write a file:

#include<iostream>
using namespace std;
int main()
{
    FILE *fp;
    fp=fopen("e:\\myfiles\\sample.txt","w");

   //Check permission if you can write a file
    if(!fp)
    {
           cout << "cannot open file.\n";
           system("pause");
           exit(1);
    }
    //prints the character ASCII from 65 to 90 (A-Z) to a file
    for(int i=65; i<91; i++)
            fputc(i,fp);

    fclose(fp);
    return 0;

}

Guys can you explain this to me... I don't know how it works. but when i run it to my computer it works

The most correct way to actually test for file write permission is to attempt to write to the file. The reason for this is because different platforms expose write permissions in very different ways. Even worse, just because the operating system tells you that you can (or cannot) write to a file, it might actually be lying, for instance, on a unix system, the file modes might allow writing, but the file is on read only media, or conversely, the file might actually be a character device created by the kernel for the processes' own use, so even though its filemodes are set to all zeroes, the kernel allows that process (and only that process) to muck with it all it likes.

Here is your codes with comments at each step

    #include<iostream>
    using namespace std;
    int main()
    {
        FILE *fp;   // this ia a file pointer used to make changes to the file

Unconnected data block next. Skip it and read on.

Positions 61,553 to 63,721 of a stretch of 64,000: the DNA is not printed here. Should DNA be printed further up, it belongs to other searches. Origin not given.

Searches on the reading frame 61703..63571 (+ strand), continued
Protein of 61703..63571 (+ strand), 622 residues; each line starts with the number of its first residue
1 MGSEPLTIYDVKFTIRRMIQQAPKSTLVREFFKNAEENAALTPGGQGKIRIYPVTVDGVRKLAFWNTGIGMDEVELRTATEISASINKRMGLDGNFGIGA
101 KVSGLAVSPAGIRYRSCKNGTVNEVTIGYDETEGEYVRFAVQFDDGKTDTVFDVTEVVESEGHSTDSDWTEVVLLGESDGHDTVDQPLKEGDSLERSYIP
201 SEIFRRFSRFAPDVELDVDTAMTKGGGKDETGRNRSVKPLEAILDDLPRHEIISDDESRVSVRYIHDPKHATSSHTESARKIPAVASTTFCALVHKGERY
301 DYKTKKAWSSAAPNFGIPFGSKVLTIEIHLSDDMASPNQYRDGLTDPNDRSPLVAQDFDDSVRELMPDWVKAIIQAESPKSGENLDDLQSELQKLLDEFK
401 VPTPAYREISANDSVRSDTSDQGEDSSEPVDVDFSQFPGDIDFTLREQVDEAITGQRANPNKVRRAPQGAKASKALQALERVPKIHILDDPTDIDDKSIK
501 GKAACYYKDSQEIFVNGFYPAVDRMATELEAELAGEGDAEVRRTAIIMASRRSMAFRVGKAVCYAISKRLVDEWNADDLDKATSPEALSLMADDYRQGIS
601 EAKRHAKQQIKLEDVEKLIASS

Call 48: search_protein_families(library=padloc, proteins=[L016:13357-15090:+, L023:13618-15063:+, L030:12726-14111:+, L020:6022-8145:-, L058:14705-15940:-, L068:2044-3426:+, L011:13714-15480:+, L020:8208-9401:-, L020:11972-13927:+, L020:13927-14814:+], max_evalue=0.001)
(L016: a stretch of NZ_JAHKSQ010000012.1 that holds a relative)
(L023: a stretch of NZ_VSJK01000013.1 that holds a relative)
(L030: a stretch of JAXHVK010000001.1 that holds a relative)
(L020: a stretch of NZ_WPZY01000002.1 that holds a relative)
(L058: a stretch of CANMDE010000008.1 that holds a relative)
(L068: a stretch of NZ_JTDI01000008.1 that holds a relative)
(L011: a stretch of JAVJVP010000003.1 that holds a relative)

fp=fopen("e:\\myfiles\\sample.txt","w");   // here, you are giving the pointer your file location
       //Check permission if you can write a file
        if(!fp) // !fp means 0 ( permission to access file denied)
        {
               cout << "cannot open file.\n";
               system("pause");
               exit(1);
        }
        //prints the character ASCII from 65 to 90 (A-Z) to a file
        for(int i=65; i<91; i++)
                fputc(i,fp);   // fputc is used to write a character to a file, hence its name
        fclose(fp);  // all files opened need to be closed 
        return 0;
    }

By closing the file, you release the system resources used by the file, so it's important to close a file when you are done.

Edited 1 Year Ago by mridul.ahuja

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